It’s a long weekend in France and many people are laying flowers at cemeteries for their dear departed. Le Parisien-Aujourd’hui-en-France reports on “Le business de la Toussaint” saying certain funeral parlours are taking advantage of people’s distress. That’s the focus in today’s French press review: MONDAY, 1ST NOVEMBER 2010
It’s Toussaint in France – All Saints’ Day. The long weekend is a time to go to cemeteries and pay respects. Le Parisien-Aujourd’hui-en-France headlines on « Le business de la Toussaint ». It says prices are up by a third, a funeral costs between 2,500 and 4,000 euros. The cartoon shows a couple wondering if they are going to have to work longer to pay for it, which is a reference to the strikes and intense debate about the government’s bid to bump up the retirement age from 60 to 62.
Le Figaro looks at the threat by al-Qaeda operatives following two foiled bomb attempts on Friday. It says Paris is worried because security measures in place to monitor freight traffic (used for the package delivery on Friday) are relatively poor. It points out the same explosive was used in the bomb attempt at Christmas last year, on an Amsterdam-Detroit flight. It describes Yemen as a new epicentre of the Al-Qaeda threat
Libération says al-Qaeda has a new strategy. The paper says the organisation has shifted from using suicide bombers to counting on isolated individuals who are hard to locate. Its editorial says al-Qaeda has failed in its goal of keeping westerners out of Islamic countries.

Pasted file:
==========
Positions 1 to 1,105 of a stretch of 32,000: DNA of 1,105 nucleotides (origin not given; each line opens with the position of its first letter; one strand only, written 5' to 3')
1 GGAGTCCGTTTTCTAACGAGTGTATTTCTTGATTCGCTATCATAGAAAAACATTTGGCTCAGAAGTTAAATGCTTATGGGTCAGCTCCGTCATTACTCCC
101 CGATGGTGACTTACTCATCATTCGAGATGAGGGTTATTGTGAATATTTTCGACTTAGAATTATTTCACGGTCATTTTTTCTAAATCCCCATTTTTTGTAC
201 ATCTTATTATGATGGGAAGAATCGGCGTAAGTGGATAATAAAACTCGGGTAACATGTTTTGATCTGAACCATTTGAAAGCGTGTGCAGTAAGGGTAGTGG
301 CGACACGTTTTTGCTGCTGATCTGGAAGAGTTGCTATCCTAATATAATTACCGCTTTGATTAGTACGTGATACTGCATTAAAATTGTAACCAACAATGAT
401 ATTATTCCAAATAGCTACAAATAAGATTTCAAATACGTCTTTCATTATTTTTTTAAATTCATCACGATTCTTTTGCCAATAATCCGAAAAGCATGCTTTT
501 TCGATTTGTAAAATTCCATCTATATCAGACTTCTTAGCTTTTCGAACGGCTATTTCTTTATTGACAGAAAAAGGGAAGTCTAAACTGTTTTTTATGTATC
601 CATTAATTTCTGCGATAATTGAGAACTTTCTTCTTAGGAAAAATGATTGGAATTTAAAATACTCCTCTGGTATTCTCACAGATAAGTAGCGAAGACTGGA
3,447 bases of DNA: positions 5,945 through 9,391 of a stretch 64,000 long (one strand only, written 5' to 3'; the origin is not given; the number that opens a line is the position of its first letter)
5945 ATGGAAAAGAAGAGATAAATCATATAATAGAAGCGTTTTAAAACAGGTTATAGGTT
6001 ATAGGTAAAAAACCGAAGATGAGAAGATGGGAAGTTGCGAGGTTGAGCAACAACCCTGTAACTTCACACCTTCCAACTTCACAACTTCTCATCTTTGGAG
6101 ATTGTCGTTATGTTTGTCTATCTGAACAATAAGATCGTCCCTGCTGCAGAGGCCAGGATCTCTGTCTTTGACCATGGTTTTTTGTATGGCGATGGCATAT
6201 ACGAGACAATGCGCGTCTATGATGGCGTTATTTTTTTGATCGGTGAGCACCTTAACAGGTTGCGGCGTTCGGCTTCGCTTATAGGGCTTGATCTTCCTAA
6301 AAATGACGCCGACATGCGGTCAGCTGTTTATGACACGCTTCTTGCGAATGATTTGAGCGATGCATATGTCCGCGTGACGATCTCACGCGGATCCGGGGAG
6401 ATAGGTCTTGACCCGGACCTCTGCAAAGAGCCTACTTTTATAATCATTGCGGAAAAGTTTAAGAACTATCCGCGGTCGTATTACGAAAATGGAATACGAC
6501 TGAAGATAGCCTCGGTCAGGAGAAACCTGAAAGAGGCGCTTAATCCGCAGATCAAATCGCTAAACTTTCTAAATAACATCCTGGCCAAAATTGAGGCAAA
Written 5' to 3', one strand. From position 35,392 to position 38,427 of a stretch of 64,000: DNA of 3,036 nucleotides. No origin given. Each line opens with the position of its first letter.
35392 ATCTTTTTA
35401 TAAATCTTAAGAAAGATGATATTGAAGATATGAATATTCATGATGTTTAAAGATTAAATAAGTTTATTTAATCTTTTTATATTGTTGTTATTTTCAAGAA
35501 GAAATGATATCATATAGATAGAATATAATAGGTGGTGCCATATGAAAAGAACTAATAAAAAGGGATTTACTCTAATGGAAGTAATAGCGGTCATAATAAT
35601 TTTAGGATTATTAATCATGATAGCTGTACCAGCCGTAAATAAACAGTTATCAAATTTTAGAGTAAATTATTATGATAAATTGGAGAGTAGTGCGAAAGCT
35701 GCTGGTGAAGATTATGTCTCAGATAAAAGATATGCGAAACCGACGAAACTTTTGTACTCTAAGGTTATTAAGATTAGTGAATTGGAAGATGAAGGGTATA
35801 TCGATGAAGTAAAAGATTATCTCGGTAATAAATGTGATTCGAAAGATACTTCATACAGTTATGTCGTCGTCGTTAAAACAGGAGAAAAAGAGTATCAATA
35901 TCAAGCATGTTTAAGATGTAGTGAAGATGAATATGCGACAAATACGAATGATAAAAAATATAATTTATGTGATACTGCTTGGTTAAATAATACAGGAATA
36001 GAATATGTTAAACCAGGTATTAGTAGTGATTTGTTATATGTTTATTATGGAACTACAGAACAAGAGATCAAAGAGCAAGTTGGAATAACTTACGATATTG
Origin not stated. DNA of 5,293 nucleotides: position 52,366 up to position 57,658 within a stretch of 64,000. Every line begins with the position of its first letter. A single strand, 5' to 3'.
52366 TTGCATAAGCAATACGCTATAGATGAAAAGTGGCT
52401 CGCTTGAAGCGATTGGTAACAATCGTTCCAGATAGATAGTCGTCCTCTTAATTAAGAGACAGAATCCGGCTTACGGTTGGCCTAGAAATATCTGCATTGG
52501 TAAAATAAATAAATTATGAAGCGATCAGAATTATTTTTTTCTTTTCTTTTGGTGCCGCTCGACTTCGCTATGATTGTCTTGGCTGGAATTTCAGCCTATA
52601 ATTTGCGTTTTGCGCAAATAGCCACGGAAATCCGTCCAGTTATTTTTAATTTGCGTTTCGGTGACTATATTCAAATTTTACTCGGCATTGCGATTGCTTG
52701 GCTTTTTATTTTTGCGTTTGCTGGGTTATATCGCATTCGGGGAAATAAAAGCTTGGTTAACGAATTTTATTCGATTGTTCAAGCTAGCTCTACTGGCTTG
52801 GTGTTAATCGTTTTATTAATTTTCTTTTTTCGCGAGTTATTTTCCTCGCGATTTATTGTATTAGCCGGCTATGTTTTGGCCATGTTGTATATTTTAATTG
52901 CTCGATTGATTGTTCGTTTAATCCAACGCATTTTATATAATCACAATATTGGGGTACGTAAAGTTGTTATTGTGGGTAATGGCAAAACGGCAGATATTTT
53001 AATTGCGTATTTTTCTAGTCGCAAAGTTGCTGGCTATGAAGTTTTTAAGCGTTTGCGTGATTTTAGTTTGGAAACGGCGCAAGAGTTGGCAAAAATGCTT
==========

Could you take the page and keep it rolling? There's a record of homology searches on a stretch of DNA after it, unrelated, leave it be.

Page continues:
Libération also looks at the Ivory Coast election and one of the main candidates Alassane Ouattara. It points out that he was excluded in 2000 because of questions about his nationality but could emerge in a strong position with his “Rally of the Republicans” as he battles for power with Laurent Gbagbo, the incumbent, and Henri Konan Bedié, a former president. The paper says Laurent Gbagbo’s anti-French rhetoric during the campaign appears to have fallen on deaf ears.
Away from the hard political news, Le Parisien has a look at the War of the Beauty Queen competitions here in France. One of France’s most recognised personalities, Geneviève de Fontenay, has set up a rival competition after arguing with the company in charge of the competition.
France’s only tabloid France Soir leads on its front page with a look at the new Miss World who is American. Alexandria Mills, 18, is from Kentucky. Its other headline shows Italian Prime Minister Silvio Berlusconi who is caught up in new allegations of sexual relations with a woman under 18 known as Ruby. The headline reads: “Hot Latin”.